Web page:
much in John's career and character throughout life which shows
the hand of his mother.

The early years of John Wesley's life appear to have passed
quietly away in his Lincolnshire home. The only remarkable
event recorded by his biographers is his marvellous escape
from being burnt alive, when Epworth rectory was burned down.
This happened in 1709, when he was six years old, and seems
to have been vividly impressed on his mind. He was pulled
through the bedroom window, at the last moment, by a man
who, for want of a ladder, stood on another man's shoulders.
Just at that moment the roof of the house fell in, but happily
fell inward, and the boy and his deliverer escaped unhurt. He
says himself, in his description of the event, " When they
brought me to the house where my father was, he cried out,
' Come, neighbours, let us kneel down ! let us give thanks to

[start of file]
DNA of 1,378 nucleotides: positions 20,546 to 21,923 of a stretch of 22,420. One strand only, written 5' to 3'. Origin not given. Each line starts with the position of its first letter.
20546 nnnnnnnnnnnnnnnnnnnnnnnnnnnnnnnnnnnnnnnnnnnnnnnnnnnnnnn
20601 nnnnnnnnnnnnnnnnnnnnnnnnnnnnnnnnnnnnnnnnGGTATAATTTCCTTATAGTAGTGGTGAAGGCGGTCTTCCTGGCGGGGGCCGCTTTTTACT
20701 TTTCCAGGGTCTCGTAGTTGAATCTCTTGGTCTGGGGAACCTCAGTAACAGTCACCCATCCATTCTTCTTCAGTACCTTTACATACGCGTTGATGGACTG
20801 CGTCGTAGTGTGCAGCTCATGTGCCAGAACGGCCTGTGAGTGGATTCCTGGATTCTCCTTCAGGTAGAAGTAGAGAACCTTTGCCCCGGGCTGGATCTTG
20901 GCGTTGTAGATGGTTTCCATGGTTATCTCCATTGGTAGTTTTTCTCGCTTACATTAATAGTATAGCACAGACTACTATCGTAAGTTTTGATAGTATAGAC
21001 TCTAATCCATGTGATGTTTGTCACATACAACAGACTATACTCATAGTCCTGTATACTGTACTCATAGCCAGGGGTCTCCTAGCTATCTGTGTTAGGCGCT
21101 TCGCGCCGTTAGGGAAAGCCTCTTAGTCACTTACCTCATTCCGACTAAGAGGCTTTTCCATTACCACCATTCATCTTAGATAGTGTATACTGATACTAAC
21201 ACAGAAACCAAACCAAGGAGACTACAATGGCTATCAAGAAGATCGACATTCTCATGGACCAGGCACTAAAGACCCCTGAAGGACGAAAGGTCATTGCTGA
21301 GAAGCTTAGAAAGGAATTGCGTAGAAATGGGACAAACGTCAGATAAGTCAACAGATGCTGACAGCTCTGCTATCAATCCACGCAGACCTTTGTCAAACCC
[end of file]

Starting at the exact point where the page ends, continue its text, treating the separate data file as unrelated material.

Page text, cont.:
God ! He has given me all my eight children ; let the house
gO; I am rich enough.' "

In the year 17 14, at the age of eleven, John Wesley was
placed at the Charter-house School in London. That mighty
plunge in life — a boy's first entrance at a public school — seems
to have done him no harm. He had probably been well
grounded at his father's house in all the rudiments of a classical
education, and soon became distinguished for his diligence and
progress at school. At the age of sixteen his elder brother,
then an usher at Westminster, describes him as " a brave boy,
learning Hebrew as fast as he can."

In the year 1720, at the age of seventeen, John Wesley went
up to Oxford as an undergraduate, having been elected to


Christ Church. Little is known of the first three or four years